While such interracial coalitions were being established, the local climate grew contentious, as new immigrants from the hemisphere and migrants from within the nation converged in this young Jim Crow city and shifted hegemonic Anglo-centric practices of whiteness. Miami’s central role in tensions between Cuba and the United States meant that impending U.S. legislative promises to Black citizens were redirected to immigrating Cubans, especially wealthy white Cubans, as beneficiaries of Cold War politics. In a similar way, with capital from established businesses from the U.S. northeast and the Caribbean, Jewish migrants were able to develop hotels, as well as other properties and businesses, thereby reshaping Miami Beach as a desirable year-round residence and vacation destination as well as constructing a longstanding ethnic financial foothold in the city (Mohl “On the Edge”; Bettinger-Lopez). This post-1959 moment, therefore, significantly creolizes the once static Black/white divisions of U.S. Civil Rights to expose multiple ethnicities within communities identified through Blackness and Latinidad as well as the many routes of Jewishness (through Europe, the U.S. northeast, and the Americas) rooted in the city. The legacies of Miami’s mid-twentieth century history persistently reveal that where Jewish and white Latinx migrants have been able to remake a city whose restrictive racial covenants once excluded them, Black migrants and residents have not had sustained institutional or capital gains. Instead, despite their longstanding generational presence dating back to the late nineteenth-century, Blacks in Miami remain structurally vulnerable to city-wide exclusions and dispossession.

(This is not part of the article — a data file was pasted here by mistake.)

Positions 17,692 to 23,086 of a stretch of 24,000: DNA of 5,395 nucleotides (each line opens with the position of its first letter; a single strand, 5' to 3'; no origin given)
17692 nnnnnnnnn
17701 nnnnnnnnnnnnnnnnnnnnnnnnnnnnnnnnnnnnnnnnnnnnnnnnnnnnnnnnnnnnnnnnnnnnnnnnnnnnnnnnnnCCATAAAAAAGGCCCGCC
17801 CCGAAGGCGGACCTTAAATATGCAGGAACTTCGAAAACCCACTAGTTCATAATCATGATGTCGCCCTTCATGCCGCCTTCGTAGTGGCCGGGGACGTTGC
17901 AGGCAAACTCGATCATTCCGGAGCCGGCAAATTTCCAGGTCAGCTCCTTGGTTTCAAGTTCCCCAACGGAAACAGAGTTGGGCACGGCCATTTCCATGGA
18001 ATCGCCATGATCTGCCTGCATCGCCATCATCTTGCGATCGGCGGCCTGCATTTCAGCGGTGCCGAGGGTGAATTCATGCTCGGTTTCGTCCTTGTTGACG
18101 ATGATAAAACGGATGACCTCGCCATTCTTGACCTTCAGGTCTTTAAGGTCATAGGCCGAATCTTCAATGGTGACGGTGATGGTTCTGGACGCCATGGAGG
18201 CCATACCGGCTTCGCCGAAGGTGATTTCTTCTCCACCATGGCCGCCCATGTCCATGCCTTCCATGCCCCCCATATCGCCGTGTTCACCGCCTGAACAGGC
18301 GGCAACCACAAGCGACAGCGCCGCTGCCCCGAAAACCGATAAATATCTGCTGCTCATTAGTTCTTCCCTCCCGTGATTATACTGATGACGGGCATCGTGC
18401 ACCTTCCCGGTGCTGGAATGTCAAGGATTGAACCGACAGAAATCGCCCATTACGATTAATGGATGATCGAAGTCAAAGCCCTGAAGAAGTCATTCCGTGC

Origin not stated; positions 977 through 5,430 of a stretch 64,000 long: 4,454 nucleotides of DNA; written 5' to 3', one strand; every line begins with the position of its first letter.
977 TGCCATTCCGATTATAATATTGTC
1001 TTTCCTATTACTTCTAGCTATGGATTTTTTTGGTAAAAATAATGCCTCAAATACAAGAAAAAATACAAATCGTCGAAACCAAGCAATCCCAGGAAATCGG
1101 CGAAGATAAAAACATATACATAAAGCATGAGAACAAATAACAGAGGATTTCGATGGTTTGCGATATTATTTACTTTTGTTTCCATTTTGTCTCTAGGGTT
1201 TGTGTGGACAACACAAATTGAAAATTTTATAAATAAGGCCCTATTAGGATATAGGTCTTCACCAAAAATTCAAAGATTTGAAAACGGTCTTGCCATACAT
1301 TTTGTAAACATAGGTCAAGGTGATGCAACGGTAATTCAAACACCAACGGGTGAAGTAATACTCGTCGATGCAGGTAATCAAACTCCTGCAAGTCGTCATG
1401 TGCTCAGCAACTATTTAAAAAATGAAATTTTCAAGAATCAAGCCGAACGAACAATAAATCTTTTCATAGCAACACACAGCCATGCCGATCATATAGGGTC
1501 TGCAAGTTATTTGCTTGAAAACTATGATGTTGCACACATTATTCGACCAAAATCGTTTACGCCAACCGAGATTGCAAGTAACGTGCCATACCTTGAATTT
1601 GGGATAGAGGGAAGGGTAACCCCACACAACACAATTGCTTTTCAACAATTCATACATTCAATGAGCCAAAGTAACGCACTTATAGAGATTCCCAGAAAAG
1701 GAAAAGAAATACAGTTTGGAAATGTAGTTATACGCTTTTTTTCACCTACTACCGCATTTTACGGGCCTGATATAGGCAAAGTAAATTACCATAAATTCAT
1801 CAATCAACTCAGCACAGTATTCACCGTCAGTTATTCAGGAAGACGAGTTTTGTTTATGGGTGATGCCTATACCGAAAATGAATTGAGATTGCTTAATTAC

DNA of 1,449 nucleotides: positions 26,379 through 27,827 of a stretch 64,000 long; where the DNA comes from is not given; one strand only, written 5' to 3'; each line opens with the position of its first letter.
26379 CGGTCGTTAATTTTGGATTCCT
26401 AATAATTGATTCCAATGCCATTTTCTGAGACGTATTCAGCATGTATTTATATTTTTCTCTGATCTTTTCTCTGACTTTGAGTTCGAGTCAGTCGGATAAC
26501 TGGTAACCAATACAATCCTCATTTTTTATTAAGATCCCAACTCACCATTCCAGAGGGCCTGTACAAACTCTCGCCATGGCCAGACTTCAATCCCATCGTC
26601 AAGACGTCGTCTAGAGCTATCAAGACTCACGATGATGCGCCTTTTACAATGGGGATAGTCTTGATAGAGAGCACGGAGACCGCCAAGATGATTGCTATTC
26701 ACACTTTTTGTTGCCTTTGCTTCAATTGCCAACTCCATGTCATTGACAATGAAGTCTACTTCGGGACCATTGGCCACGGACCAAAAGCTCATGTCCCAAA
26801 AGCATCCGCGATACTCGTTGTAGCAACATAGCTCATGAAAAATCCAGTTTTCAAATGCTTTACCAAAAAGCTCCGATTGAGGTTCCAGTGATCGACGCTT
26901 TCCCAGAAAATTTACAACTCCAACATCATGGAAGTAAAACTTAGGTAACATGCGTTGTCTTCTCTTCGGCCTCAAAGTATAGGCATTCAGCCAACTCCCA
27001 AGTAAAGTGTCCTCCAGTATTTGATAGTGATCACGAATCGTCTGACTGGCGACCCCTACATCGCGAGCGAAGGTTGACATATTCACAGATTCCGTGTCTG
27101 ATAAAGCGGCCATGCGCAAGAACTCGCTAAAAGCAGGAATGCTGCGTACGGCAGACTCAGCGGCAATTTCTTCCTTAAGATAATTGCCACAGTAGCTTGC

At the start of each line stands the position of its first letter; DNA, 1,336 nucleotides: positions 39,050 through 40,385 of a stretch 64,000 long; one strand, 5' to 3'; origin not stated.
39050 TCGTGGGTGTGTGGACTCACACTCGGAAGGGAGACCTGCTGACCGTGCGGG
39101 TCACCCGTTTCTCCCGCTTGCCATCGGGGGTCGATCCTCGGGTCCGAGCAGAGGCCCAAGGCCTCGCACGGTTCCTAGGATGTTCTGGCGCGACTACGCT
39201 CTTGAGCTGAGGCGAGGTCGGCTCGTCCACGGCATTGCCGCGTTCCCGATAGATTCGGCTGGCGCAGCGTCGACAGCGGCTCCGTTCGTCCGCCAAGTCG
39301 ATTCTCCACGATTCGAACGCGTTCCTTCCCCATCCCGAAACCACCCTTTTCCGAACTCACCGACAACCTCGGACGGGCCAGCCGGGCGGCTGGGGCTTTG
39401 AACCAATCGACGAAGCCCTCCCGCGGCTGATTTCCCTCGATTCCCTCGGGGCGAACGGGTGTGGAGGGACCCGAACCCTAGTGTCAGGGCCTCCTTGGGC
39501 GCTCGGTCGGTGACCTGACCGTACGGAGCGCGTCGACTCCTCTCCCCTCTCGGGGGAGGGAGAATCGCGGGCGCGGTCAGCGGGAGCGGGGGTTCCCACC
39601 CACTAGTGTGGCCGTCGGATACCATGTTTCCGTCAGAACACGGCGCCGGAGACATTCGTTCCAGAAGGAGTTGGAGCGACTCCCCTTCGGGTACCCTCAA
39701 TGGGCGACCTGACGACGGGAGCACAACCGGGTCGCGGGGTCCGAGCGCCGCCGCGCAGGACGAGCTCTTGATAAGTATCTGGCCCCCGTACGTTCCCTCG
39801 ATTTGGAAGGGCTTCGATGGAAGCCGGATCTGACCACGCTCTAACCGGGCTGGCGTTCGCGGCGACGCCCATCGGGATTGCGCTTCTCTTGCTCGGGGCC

An abridged version of the mid-twentieth century creole civil rights story in Miami exposes that on the heels of the 1964 Civil Rights Act, the city experienced the emergence of what would become a white Latinx hegemony that displaced earlier forms of institutionalized Anglo-white racisms. Middle- and upper-class Republican white Cubans who left in the earliest part of the Revolution brought their social capital and generational wealth into Miami, purchased homes in the area surrounding 8th Street that would eventually become Little Havana, and later in affluent neighborhoods like Coral Gables. Elsewhere, the senior author describes this Cuban acculturation model as a process whereby white Latinness (both largely and initially Cuban) eclipsed and then toppled an Anglo-American identity by making claims to the city’s financial, political, and cultural institutions.24 This white Latinx incorporation amplifies the structural vulnerabilities of Blackness, and lays bare the generational lack of access to capital. Therefore, as citizens of the hemisphere met up in this relatively young city with a briefer Anglo-American hegemony, a decisive shift occurred in the 1980s when the cultural wars crystalized Miami’s acculturation into a Spanish-dominant, bicultural city. Effectively, the upper- and middle-class white Hispanic population normalized the idea and practice of a cosmopolitan hemispheric creole whiteness rather than assimilating successive generations of immigrants into a U.S.-national Anglo model of “becoming American” (Francis). Fissured by inequalities based on race, immigration, class, and language, by the end of the 1980s Miami would become functionally Hispanicized, and Black residents would feel despair and betrayal by both federal and local institutions. These entangled hemispheric histories of Civil Rights struggles and their aftermaths in Miami, as they impacted relationships between new and established immigrants, migrants, and native residents, offer an important lens from which to understand the settlement politics of such less-theorized spaces of U.S. Southern migrations, and what it portends for future race relations nationally. That this particular polyglot history of white Latinx hegemony could be constructed at the very moment of the supposed breakthrough for Black people demonstrates the systemic fiscal and ontological vulnerabilities of Blackness. The legacies of this post-1959 moment foreshadow dogged Black exclusions. And as such, it is a key moment where finding Miami can help us find both Blackness and the U.S. anew.